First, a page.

Mining’s future is electric – Atlas Copco

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  • Earthmovers & Exacavators

Atlas Copco is to target zero-emission underground mining, with future development to focus on battery-driven machinery.


Atlas Copco Electric Scooptram EST1030
Atlas Copco Electric Scooptram EST1030

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"Our customers’ future is electric," Atlas Copco Underground Rock Excavation Division president Andreas Nordbrandt says, adding that the Swedish company has immediate plans to expand its current portfolio of electric mining equipment including loaders, drill rigs and mine trucks such as the Electric Scooptram EST1030 pictured above.

This is despite others in the earthmoving industry such as Construction Equipment Association (CEA) consultant Alex Woodrow saying that we are not yet ready to go electric and that ‘clean’ diesel should remain the dominant fuel for the foreseeable future.

"It's high time to look forward and leave fossil fuels behind," Nordbrandt says. "We must consider the mining industry's carbon footprint and assume our responsibility as an industry leader."

Atlas Copco says it will continue to support all customers who rely on diesel-driven equipment but the decision to completely advance beyond diesel is a "definitive move".

The company says its electric-powered loaders, trucks and drill rigs have been extensively tested in the field and the machines currently on offer have proven that this technology is ready to take over.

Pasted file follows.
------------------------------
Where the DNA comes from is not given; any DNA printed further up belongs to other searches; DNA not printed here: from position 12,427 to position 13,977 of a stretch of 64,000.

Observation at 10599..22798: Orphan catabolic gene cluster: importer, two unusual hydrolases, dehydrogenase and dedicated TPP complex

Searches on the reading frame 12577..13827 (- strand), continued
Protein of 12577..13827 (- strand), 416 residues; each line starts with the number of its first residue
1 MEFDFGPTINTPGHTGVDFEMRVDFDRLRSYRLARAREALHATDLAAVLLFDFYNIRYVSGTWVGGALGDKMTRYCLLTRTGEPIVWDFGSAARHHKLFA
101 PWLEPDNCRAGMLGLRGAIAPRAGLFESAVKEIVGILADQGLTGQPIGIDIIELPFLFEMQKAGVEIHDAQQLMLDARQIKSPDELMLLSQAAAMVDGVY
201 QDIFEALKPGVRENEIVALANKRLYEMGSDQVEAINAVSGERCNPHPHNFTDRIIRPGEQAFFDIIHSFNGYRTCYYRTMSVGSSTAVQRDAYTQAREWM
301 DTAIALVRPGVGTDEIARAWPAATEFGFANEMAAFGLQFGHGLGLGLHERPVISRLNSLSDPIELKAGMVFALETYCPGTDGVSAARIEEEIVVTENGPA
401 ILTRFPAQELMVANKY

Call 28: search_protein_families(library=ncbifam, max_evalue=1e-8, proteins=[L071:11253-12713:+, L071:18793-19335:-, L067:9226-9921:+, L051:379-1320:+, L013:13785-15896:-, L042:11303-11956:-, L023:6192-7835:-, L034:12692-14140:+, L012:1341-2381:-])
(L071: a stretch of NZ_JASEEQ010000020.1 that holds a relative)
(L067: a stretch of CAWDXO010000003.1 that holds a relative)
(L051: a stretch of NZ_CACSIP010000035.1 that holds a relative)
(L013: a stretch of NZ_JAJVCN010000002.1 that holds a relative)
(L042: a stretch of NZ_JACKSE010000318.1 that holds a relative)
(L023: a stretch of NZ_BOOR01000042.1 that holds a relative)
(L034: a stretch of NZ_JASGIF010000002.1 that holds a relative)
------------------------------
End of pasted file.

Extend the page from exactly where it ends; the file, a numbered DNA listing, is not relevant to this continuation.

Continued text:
"Zero emission machines already offer the same or even better performance as diesel, and this is only the beginning; productivity and profitability will only improve from here," Atlas Copco global marketing manager electrification Erik Svedlund says.

"Our goal is zero-emission mining. We can achieve that through a commitment to science and technology. This is a power change that changes everything."

The company is putting the final touches on the next battery-powered models, Nordbrandt says, emphasising that the company firmly sees electric vehicles as the future in underground mining.

"Besides the lower running cost of the machines themselves, there are considerable savings to be had in ventilation and cooling," he says. "But most importantly, electric machines contribute to a safer and healthier work environment for miners everywhere."


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